The key to the successful establishment and management of fodder beet is ensuring that no short-cuts are taken. Consideration to paddock and seed selection, soil preparation and seed sowing are key to ensure this high value, high yielding crop reaches it’s full potential.
Determine a clear plan for your cropping and grazing programme and be sure to discuss your requirements with your contractor to ensure paddock operations are carried out and crop supplies are available in time.
Talk to your local Technical Field Representative for assistance around planning and preparation.
It is important that the paddock has a pH above 6. A soil test should be carried out one year prior to planting so any issues can be addressed over time. Avoid paddocks that have issues around soil quality and avoid paddocks that have been pugged or have a pan that will restrict root growth.
Water ponding in a paddock is often a sign that a paddock is not suitable. When choosing a paddock, think about feeding out, ensuring good access and feeding off a long face. Feeding off a long face face has advantages for transition so bear this in mind where possible.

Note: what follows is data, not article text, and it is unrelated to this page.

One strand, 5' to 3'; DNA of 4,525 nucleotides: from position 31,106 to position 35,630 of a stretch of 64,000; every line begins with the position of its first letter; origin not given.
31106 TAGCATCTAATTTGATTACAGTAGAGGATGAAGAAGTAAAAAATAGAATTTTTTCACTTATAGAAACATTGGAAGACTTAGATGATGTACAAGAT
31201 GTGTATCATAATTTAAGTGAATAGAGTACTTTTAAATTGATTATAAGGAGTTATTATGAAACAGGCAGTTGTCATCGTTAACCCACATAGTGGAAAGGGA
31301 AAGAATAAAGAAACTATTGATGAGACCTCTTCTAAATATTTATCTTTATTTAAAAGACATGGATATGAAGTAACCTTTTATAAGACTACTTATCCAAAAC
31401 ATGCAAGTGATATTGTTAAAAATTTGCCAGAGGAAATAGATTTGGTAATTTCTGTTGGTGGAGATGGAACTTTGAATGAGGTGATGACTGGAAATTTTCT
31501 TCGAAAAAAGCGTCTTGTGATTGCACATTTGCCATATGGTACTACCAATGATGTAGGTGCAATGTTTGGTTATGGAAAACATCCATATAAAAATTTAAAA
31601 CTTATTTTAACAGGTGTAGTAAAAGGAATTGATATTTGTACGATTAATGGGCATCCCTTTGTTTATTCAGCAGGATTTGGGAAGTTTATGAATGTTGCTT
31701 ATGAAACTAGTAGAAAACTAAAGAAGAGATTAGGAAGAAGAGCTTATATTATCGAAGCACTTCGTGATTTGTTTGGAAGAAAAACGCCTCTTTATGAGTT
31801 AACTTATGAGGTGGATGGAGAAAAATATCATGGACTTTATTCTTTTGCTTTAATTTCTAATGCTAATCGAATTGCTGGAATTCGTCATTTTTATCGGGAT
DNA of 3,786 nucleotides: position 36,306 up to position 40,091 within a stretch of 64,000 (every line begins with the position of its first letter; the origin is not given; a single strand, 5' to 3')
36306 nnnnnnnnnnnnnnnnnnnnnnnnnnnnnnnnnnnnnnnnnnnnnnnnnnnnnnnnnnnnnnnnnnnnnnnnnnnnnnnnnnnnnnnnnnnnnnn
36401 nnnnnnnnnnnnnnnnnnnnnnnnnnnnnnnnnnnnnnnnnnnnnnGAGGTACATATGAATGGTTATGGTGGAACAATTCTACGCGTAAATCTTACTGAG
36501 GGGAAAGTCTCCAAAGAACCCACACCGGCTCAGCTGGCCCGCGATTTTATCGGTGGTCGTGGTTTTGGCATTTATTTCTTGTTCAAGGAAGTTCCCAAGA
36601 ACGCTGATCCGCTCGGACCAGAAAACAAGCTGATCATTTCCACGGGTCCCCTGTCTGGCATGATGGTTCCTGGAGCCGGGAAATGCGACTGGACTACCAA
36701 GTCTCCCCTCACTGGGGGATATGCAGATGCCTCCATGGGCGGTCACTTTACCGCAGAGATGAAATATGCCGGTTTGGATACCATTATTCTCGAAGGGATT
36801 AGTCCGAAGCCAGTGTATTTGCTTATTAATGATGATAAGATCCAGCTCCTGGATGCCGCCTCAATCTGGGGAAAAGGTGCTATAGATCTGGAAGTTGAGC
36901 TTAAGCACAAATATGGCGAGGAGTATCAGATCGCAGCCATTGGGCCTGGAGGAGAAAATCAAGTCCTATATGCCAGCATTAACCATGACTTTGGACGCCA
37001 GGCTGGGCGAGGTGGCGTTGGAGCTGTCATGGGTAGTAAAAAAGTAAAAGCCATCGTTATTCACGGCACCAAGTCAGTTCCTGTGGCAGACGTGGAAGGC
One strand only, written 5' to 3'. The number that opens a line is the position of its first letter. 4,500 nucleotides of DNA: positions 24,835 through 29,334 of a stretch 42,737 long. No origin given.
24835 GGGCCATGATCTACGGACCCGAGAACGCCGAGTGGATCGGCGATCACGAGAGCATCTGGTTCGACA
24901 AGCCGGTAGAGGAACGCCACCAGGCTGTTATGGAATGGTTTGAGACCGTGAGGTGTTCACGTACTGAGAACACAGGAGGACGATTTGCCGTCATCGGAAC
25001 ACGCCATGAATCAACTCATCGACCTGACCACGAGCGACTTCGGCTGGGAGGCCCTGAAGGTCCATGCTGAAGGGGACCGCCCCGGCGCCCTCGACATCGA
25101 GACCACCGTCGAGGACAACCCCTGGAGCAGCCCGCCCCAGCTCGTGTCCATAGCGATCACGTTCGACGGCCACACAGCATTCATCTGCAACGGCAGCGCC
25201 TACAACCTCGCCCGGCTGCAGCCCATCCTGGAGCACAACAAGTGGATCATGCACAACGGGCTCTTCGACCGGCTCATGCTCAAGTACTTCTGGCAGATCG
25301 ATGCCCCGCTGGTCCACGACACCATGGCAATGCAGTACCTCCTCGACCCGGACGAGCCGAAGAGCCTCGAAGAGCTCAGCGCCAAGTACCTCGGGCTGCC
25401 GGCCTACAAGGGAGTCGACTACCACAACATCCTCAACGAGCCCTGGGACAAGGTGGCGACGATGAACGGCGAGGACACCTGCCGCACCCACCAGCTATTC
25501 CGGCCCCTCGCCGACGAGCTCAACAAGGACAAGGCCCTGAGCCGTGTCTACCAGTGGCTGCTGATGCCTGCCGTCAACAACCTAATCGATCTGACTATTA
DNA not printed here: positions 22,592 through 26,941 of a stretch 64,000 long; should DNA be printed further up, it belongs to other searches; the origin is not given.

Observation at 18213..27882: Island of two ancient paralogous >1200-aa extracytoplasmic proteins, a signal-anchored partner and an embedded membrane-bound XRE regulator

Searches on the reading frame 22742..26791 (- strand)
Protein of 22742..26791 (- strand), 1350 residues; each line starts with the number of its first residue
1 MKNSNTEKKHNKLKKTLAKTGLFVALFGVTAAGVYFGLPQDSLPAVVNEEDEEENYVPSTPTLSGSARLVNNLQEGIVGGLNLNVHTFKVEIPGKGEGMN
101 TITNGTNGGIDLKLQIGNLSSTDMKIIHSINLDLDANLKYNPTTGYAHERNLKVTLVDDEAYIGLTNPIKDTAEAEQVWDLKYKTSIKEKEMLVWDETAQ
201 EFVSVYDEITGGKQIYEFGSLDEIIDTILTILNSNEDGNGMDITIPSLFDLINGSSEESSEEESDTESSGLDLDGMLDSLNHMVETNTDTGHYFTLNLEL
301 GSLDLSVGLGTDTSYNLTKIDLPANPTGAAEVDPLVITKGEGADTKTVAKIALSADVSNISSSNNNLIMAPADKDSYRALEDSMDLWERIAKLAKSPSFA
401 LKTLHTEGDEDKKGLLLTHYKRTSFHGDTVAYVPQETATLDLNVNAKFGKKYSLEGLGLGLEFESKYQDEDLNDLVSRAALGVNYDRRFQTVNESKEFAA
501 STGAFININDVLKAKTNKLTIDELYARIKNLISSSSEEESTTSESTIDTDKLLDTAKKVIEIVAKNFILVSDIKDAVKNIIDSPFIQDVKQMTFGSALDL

Planting a true genetic mono germ fodder beet variety is very important. Newer seed lines maintained by plant breeders each year provide more consistent seed quality and purity Avoid lines that are prone to bolting. Bolting and subsequent seeding present a threat to the future use of the crop with plants creating a seed bank that could last many years; leading to a similar problem as per wild turnip in brassica. To minimise the risk of bolting, always aim to sow this season’s seed.
A soil test should be taken at least six months before planned drilling as the ideal soil pH for fodder beet is pH 6.0 or above. Fodder beet yields are also sensitive to potassium, sodium, chloride and to a lesser extent, phosphate and nitrogen. Most of the fertiliser should be applied at the time of sowing, with some further side-dressing required prior to canopy closure.
A precision drill is a must for planting fodder beet. The drill must be able to control seeding depth and accurate spacing within the row. Accurate planting will aid weed control and help with feed allocation over winter. Fodder beet will require weekly, not fortnightly, crop walking for the first 4 - 6 weeks from drilling to ensure good weed control to maximise yields, so plan for this period.
Fodder Beet is an exciting new crop option available to New Zealand farmers. As a high yielding, energy rich crop it needs the right levels of the right soil nutrients to perform. In particular it is essential to ensure the pH of the paddock is at least 6.0 so be sure to soil test early and apply lime well before the crop goes in the ground.